High school students who think the current limit on dual-credit college courses is too restrictive will soon be able to add to their workload.
The school district has partnered with Tarrant County College to raise the 30-credit maximum to 48 dual credit hours, which would put full-load students within 12 college credits of a two-year associate degree when they finish high school.
And whereas the last dual-credit program was available only to juniors and seniors, the new iStart Collegiate Accelerated Dual Credit program allows students to take dual-credit courses in the summer after their sophomore year. The expanded program goes into effect this summer.
More credits mean students save more on the cost of college. And school officials said dual credit courses, all taught by college professors, also help students develop study and learning skills they will need to transition smoothly into college.
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“I was surprised how well I was able to handle it,” said Autumn Lott, a Summit High School senior who will graduate with 12 dual credits. She plans to attend Texas Tech to pursue a law degree. “That really helped me know what college is all about when I go.”
In dual-credit programs, students get both college and high school credit for each course. The past program has flourished since its start in 1997, when it offered only six credits – for English and government -- and enrolled 71 students. There are 1,100 students now, said Holly McCanlies, the district’s director of guidance and counseling.
“It was experimental,” McCanlies said. “But it’s been incredibly successful.”
Of the 48 credit hours provided in the new program, 42 are for core subjects like English and science that are guaranteed to be accepted at any university or college in Texas. The remaining six hours are for electives that students must make sure will be accepted by the college they plan to attend.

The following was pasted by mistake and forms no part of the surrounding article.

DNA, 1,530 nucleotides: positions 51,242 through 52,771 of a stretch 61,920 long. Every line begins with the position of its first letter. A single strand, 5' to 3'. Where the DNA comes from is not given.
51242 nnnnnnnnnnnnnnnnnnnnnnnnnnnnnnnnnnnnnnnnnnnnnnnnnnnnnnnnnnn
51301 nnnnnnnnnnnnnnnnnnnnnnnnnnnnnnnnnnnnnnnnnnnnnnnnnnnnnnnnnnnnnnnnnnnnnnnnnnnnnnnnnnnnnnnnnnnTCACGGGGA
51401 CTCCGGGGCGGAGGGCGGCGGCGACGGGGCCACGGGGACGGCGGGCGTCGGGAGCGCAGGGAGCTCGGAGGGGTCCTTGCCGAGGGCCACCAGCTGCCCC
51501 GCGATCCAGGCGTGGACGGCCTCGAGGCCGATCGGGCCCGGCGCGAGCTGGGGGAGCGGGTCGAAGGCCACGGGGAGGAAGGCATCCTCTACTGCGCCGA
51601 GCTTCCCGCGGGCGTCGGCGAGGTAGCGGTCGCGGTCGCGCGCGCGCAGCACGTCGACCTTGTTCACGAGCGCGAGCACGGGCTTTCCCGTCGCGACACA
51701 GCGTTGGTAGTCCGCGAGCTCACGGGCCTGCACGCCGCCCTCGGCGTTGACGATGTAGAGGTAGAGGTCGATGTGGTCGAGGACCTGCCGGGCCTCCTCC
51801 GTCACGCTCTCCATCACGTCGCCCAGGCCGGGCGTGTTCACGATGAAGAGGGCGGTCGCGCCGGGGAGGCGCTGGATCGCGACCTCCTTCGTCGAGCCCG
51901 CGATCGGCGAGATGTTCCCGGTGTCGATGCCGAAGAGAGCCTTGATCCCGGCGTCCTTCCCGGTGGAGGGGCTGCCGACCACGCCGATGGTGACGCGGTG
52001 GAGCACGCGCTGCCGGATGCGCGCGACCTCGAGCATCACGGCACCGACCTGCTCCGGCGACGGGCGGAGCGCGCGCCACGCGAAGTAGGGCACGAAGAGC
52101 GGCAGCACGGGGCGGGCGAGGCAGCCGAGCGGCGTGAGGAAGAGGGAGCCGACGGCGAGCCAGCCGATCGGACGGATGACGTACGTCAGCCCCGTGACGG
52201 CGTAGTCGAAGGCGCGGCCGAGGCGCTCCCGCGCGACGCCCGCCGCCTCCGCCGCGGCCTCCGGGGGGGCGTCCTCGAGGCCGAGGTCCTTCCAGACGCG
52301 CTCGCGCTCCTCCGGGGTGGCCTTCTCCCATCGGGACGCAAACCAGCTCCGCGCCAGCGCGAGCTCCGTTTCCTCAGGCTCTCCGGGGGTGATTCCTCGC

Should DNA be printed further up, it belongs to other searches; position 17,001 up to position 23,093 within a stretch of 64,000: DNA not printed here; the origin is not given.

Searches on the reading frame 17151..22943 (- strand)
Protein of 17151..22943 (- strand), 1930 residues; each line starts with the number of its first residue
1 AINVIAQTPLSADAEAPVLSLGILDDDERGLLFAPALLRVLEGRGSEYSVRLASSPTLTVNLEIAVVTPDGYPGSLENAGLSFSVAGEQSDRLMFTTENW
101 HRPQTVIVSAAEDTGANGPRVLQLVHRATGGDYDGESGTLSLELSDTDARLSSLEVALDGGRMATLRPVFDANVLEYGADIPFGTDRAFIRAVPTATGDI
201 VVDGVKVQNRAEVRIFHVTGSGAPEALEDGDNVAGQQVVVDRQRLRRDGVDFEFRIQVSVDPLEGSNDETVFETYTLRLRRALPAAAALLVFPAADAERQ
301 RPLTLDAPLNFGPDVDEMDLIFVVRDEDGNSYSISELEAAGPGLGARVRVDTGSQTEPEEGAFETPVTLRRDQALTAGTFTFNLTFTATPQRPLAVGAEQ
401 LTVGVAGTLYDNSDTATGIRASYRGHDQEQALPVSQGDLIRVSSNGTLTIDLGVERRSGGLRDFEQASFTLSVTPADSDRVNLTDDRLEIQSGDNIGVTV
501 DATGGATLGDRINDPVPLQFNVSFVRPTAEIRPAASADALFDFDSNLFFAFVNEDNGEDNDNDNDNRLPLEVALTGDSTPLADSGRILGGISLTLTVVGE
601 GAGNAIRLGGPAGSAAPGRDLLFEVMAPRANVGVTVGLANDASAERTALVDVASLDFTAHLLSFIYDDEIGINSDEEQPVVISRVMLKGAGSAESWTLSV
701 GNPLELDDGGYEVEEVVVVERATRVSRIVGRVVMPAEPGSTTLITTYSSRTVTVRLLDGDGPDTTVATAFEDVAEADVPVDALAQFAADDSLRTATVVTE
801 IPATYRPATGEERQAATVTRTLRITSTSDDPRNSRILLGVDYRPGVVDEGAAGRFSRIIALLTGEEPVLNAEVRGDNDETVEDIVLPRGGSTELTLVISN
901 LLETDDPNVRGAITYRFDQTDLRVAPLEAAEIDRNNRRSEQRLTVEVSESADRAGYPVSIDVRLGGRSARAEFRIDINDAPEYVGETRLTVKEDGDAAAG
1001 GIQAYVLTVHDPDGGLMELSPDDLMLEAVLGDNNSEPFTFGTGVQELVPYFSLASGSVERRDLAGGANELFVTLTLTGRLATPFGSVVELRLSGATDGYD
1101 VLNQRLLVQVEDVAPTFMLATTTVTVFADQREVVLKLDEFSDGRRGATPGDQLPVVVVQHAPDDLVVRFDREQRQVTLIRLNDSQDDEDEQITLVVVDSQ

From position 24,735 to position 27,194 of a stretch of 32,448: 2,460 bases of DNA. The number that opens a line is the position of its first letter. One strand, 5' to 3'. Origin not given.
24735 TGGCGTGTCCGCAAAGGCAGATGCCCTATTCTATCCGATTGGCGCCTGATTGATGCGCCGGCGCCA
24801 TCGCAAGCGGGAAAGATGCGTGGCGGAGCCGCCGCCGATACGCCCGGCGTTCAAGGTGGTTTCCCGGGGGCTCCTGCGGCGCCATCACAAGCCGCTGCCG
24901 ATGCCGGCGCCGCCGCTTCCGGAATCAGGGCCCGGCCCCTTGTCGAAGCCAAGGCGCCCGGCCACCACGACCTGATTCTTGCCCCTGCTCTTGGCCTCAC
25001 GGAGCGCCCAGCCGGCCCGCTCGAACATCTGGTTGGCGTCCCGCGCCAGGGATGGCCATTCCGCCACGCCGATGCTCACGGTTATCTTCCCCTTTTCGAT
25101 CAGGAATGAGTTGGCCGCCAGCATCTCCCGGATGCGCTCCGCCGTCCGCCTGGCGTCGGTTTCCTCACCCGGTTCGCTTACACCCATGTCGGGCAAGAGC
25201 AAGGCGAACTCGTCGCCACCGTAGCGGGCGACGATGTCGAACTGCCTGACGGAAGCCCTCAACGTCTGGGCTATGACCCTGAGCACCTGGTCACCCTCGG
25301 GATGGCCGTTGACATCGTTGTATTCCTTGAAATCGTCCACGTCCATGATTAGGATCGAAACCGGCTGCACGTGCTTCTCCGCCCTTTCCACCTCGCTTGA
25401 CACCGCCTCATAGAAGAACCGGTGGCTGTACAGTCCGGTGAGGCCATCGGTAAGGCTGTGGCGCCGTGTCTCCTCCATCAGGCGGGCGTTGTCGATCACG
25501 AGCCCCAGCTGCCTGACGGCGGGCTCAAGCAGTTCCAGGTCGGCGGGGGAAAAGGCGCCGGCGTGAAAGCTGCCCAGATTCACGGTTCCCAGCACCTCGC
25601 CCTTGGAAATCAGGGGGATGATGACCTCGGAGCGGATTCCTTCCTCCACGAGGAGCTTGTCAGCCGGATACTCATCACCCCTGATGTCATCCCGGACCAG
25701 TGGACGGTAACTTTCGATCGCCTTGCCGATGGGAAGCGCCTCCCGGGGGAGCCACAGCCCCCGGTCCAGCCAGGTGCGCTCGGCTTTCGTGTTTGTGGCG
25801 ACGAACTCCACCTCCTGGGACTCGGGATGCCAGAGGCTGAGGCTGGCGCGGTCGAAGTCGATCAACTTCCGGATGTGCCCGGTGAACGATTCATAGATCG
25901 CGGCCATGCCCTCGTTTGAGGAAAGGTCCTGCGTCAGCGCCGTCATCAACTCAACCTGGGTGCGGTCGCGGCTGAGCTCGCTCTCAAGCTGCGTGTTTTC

And they can take the courses at their home high school if enough students sign up for them. Otherwise they might have to travel to another high school in the district.
Mansfield students get a special break under iStart. They pay only one-third of the regular $162 tuition of a dual-credit course, because the Mansfield district picks up the balance plus the cost of textbooks, McCanlies said.
“That’s unique to Mansfield ISD,” she said. “I’m very aware that other districts have them pay the tuition and/or textbooks.”
Students in the program also can get on track for a four-year bachelor’s degree at the University of Texas at Arlington for $10,000. There are challenging guidelines, but that price compares favorably with the average debt of $35,200 for college graduates in 2013, according to program information.
“They could get their bachelor by the time they’re 20, and jump right out into the workforce,” said district spokesman Richie Escovedo. But just as important, he added, is the encouragement the programs gives students who aren’t obvious candidates for higher education.
“The thing TCC kept stressing is that they want to foster this college-going culture, especially for students who for whatever reason might not have considered college as part of their future,” Escovedo said.